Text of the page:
Health and Safety Guide No. 101






    This is a companion volume to Environmental Health Criteria 157:

    Published by the World Health Organization for the International
    Programme on Chemical Safety (a collaborative programme of the United
    Nations Environment Programme, the International Labour Organisation,
    and the World Health Organization)

    This report contains the collective views of an international group of
    experts and does not necessarily represent the decisions or the stated
    policy of the United Nations Environment Programme, the International
    Labour Organisation, or the World Health Organization

    WHO Library Cataloguing in Publication Data

    Health and safety guide for hydroquinone

         (Health and safety guide ; no. 101)

         1.Hydroquinones - adverse effects  2.Dermatologic agents
         3.Environmental exposure  4.  I.Series

         ISBN 92 4 151101 X          (NLM Classification: QD 341.P5)
         ISSN 0259-7268

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    (c) World Health Organization 1996

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    World Health Organization in preference to others of a similar nature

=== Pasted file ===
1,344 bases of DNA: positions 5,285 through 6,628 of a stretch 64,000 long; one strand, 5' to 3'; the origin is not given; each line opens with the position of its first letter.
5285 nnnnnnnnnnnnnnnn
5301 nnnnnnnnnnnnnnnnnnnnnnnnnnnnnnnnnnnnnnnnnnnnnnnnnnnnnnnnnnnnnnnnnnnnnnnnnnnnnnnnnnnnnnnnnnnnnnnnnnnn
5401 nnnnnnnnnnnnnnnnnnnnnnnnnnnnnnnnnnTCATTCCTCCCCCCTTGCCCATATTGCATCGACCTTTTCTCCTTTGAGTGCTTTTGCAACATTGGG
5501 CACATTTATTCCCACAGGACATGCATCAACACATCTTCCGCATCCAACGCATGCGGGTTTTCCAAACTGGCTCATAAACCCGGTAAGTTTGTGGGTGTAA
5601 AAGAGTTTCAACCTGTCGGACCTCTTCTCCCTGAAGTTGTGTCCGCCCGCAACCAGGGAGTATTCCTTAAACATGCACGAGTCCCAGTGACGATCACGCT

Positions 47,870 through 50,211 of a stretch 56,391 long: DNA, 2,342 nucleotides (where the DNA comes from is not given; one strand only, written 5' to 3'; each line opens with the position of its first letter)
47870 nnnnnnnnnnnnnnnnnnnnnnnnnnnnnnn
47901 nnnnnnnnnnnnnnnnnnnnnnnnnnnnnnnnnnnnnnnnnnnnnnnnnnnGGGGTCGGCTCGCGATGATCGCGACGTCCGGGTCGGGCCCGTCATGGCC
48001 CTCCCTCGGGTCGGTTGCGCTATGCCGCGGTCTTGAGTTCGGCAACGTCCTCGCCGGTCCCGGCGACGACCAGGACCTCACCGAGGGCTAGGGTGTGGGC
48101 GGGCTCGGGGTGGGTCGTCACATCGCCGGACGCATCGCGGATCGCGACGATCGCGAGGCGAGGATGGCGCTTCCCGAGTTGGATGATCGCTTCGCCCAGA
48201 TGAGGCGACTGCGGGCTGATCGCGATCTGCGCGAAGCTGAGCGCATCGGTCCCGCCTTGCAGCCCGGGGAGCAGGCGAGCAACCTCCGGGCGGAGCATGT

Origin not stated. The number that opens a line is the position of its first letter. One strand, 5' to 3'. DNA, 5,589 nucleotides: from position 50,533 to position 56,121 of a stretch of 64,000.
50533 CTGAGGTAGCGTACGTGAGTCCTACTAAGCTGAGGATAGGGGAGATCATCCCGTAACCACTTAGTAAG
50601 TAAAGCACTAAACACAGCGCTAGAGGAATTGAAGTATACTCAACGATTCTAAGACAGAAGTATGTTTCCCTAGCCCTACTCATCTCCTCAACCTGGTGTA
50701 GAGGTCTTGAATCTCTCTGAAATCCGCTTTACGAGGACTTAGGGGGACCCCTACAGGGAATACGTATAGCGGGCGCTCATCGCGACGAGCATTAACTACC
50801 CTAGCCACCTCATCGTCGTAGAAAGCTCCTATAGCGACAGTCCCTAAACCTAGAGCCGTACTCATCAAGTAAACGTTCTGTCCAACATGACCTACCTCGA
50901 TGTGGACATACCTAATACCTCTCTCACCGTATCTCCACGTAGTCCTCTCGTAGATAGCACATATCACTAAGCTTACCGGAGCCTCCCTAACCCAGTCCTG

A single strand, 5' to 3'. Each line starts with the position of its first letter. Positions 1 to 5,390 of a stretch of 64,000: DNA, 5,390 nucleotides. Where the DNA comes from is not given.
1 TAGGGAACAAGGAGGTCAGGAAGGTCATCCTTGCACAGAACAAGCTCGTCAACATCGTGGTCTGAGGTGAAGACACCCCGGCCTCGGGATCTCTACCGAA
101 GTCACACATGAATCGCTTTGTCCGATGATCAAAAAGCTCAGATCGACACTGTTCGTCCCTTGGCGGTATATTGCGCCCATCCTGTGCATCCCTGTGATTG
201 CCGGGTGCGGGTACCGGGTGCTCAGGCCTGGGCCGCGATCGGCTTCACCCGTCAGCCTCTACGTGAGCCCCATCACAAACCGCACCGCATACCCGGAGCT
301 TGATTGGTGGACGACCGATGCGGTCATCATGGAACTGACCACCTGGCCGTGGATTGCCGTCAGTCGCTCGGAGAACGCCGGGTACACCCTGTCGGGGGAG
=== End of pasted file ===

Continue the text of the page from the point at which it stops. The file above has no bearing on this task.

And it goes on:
that are not mentioned.  Errors and omissions excepted, the names of
    proprietary products are distinguished by initial capital letters.




         1.1. Identity
         1.2. Physical and chemical properties
         1.3. Analytical methods
         1.4. Production and uses


         2.1. Environmental transport, distribution, and
         2.2. Environmental levels and human exposure
         2.3. Kinetics and metabolism
         2.4. Effects on laboratory mammals and  in vitro test systems
         2.5. Effects on humans
         2.6. Effects on other organisms in the laboratory and field


         3.1. Conclusions
         3.2. Recommendations


         4.1. Human health hazards, prevention and protection, first
               4.1.1. Advice to physicians
               4.1.2. Health surveillance advice
         4.2. Explosion and fire hazards
               4.2.1. Explosion hazards
               4.2.2. Fire hazards
         4.3. Storage
         4.4. Transport
         4.5. Spillage
         4.6. Disposal




         7.1. Previous evaluations by international bodies
         7.2. Exposure limit values
         7.3. Specific restrictions
         7.4. Labelling, packaging, and transport



    The Environmental Health Criteria (EHC) monographs produced by the
    International Programme on Chemical Safety include an assessment of
    the effects on the environment and on human health of exposure to a
    chemical or combination of chemicals, or physical or biological
    agents. They also provide guidelines for setting exposure limits.

    The purpose of a Health and Safety Guide is to facilitate the
    application of these guidelines in national chemical safety
    programmes. The first three sections of a Health and Safety Guide